J and J Taxes and More
J and J Taxes and More



FREQUENTLY ASKED QUESTIONS

· I have an appointment to get my taxes done, what do I need to bring to you?

o If your a returning client, we already have your basic information, (such as names, social security numbers and birthdays of everyone listed on your return). If your a new client we'll need a list of everyone on the return (names, social security numbers and birthdays), it's helpful if you bring in a copy of last years taxes. 

     Make sure to provide your current address and any and all income statements (W-2's, 1099's, Unemployment, Social Security,Interest, Divident, Business Income, Stock sales, Jury Duty, Distributions,etc).  With the most rescent tax law changes, most people will use the standard deduction (as it will be the larger between itemized vs standard).  However just to be certain, homeowner you'll want to bring your mortgage statement(s), the amount of property taxes paid as well as the taxable value (from the city) of your home.  You may be able to deduct other items (even with the new tax laws we suggest going over the numbers): Medical expenses (if they're 7.5% of your income), Personal Property Taxes, in Michigan (car license fee), Gifts to Charity's.  Keep in mind you must keep written records of all deductions or they could be disallowed.There are other possible (less frequent) deductions, but this list covers the most widely used. When deciding to itemize or not, we compare your standard deduction, with your itemized amount and use the one most advantageous to you.

     A few other popular credits, include:Out of pocket Education expenses (college), Student Loans, Child Care Expenses (so you'll want to bring those statements.  Every taxpayer is different, there is no one size fits all, the best practice is to keep good records and all your paperwork in order!

·Can I claim _______________, as a dependent on my return?              oThis can be tricky, there are a number of rules and guidlines that must be examined before"claiming" someone. The first rule is did you provide over half of their support? If you did, you MAY be able to claim them as either a"Qualifying Child" or a"Qualifying Relative".

·Is it better to file"Married Filing Joint" or "Married Filing Seperate"?oMost of the time your better off filing"Joint". There are many credits that those filing"Seperate" cannot take. Your filing status is based on your status on December 31 (married or single). If you do however file "Seperate", you still need to list your spouses name and social security number on your return.

·Can I deduct"Child Support" on my taxes?                                             oNo you can not. 

·I'm a retired senior, is Social Security taxed?                              oThe answer is maybe! Depending on your income Social Security can be, taxed partially, all or none. There is a work sheet that must be completed. As a rule of thumb:If your Income is $25,000 (if your single)/$32,000 (married) 50% ofyour Social Security benefits are taxable. If your income is $34,000 (single)/$44,000 (married) 85% of your Social Security benefits are taxable.

·  My kid had a part time summer job, does he have to file taxes?             oI Most of the time taxes would have been taken out, so he or she may be able to get a little refund. J & J Taxes and More generally only charges a nominal fee for a dependent's basic 1040 anyway, so I advise filing it!

·Grandma's on a very low fixed income, does she have to file taxes?oIf she's single, over 65 and had gross income less than the standard deduction,  no. HOWEVER........ If she had any taxes with held, she may be looking at a refund. Also some states have property tax credits that she MAY qualify for.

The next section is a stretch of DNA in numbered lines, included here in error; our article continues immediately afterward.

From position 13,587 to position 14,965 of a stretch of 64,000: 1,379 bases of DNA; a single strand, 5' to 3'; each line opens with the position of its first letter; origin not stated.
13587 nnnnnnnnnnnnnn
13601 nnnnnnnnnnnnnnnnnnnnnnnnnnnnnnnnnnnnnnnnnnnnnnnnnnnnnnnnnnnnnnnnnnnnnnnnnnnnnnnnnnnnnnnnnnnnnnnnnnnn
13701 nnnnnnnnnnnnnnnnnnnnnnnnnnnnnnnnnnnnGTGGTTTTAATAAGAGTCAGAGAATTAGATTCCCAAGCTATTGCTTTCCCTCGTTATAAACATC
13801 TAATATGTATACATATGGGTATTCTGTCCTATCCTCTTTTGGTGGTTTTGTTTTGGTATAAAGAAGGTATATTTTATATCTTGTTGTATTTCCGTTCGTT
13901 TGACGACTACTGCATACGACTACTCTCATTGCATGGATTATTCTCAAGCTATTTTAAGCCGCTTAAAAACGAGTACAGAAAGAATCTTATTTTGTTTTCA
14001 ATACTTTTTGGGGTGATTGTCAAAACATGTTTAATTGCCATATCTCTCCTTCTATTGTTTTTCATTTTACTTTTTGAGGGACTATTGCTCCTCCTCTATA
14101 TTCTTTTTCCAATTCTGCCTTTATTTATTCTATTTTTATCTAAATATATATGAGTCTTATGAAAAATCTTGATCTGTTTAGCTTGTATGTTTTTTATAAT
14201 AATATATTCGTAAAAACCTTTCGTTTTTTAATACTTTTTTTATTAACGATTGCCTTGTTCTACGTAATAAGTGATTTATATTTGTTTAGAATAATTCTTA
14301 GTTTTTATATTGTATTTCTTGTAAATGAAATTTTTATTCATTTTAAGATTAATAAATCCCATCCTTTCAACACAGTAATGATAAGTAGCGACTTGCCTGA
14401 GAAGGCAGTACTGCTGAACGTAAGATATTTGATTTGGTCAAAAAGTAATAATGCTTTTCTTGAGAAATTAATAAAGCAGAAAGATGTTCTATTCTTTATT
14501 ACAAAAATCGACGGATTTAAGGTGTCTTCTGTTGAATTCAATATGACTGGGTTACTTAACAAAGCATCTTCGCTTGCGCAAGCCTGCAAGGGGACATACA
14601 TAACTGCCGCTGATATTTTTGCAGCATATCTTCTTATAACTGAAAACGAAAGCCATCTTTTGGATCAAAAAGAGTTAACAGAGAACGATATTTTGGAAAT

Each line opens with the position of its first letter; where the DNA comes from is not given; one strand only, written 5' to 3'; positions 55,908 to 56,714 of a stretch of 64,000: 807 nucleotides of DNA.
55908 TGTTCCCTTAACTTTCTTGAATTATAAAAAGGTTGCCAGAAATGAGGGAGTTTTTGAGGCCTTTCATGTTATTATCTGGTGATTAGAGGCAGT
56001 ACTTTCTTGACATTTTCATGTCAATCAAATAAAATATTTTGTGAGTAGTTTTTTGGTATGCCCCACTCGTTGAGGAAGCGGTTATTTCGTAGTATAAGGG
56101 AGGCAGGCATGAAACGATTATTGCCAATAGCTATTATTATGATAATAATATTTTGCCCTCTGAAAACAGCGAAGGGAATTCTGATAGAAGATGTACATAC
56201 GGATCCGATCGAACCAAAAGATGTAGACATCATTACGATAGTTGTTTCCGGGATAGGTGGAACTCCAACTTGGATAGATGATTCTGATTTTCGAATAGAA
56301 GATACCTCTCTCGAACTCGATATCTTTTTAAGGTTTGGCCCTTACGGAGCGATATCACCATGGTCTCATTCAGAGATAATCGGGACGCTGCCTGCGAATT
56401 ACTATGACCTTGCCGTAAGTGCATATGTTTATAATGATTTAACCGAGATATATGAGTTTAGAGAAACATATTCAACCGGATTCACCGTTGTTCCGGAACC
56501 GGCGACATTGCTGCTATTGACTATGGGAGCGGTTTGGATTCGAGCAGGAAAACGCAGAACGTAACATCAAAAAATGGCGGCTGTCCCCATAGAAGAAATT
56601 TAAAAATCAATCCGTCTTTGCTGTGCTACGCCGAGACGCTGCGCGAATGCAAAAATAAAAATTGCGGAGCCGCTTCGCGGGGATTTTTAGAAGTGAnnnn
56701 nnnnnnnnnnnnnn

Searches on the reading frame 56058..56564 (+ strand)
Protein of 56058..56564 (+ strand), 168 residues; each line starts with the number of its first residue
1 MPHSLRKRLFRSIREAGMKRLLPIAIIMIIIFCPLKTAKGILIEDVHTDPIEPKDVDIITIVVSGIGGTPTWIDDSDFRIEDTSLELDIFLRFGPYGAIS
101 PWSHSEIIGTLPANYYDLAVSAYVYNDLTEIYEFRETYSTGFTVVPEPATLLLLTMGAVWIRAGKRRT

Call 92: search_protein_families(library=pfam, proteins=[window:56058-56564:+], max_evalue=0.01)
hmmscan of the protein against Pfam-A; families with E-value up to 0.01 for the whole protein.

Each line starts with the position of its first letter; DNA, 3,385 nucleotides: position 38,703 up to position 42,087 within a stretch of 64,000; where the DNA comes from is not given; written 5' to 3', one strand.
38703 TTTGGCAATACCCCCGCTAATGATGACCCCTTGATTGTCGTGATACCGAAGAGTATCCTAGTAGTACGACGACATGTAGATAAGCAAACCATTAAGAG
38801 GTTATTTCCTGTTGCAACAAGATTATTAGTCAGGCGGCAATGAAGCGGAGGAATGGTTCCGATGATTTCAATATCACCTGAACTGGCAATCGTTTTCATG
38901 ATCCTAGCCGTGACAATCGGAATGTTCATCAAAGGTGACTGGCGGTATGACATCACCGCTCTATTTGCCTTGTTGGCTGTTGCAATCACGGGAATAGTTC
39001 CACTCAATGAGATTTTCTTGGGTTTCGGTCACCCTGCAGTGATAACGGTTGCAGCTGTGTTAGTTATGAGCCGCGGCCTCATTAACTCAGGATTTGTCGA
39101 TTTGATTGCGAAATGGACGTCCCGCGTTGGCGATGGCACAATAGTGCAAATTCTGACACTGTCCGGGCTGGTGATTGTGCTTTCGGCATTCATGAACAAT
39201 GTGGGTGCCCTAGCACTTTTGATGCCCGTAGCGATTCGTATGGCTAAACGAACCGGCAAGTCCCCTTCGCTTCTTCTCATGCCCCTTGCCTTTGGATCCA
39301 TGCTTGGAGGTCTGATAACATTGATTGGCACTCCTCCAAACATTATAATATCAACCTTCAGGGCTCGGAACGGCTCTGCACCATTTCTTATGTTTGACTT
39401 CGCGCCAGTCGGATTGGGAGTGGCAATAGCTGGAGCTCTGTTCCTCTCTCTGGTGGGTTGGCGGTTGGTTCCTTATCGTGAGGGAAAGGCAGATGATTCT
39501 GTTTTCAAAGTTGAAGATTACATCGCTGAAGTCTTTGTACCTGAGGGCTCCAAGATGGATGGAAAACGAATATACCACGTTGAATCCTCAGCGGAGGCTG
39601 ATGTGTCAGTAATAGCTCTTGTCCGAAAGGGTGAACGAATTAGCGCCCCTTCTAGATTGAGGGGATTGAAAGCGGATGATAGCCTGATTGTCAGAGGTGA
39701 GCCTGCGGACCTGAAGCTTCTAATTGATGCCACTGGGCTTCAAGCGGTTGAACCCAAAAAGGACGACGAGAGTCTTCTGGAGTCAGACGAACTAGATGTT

·What tax bracket am I in?  (2020)

37% for incomes over $518,400 ($622,050 for married couples filing jointly)
35%, for incomes over $207,350 ($414,700 for married couples filing jointly)
32% for incomes over $163,300 ($326,600 for married couples filing jointly)
24% for incomes over $85,525 ($171,050 for married couples filing jointly)
22% for incomes over $40,125 ($80,250 for married couples filing jointly)
12% for incomes over $9,875 ($19,750 for married couples filing jointly)
10% for incomes up to $9,875 ($19,750 for married couples filing jointly)

·What do I do if it's after January 31st andI haven't received my W-2 from an employer?

oThe first thing you need to do is contact the employer (sometimes they may not have a correct address for you). If you have not received it after February 15th, the IRS recommends that you contact them! There is a process, where the IRS will work with you, it can be a lengthy process (hopefully you saved your paystubs)​.

*What if I owe and can't pay the IRS?          Don't panic!  Even if you cannot pay what you owe, send in your return and try to send them "something!"  (The IRS levies seperate penalties, failing to file and failing to pay.  If you at least file your return, that will be one less penalty, you'll be charged.) After the return is filed (after the due date), you will receive a bill for your balance.  At that time you can send in your balance or send in the "payment plan" application that will be sent with your bill.

 

 

Contact Us

Contact us with your questions or to schedule an appointment:

 

(734) 523-8291

(734) 523-TAX1



Remember we're a small business, so if we're not able to answer your call, please leave us a voice message and we'll return your call or email me joe@jandjtaxesandmore.com for a quicker response.

 

Or you may use our contact form.

 

Business Hours

Hours by Appointment

Address

J and J Taxes and More

29217 Ford Rd

Suite 104

Garden City, MI 48135

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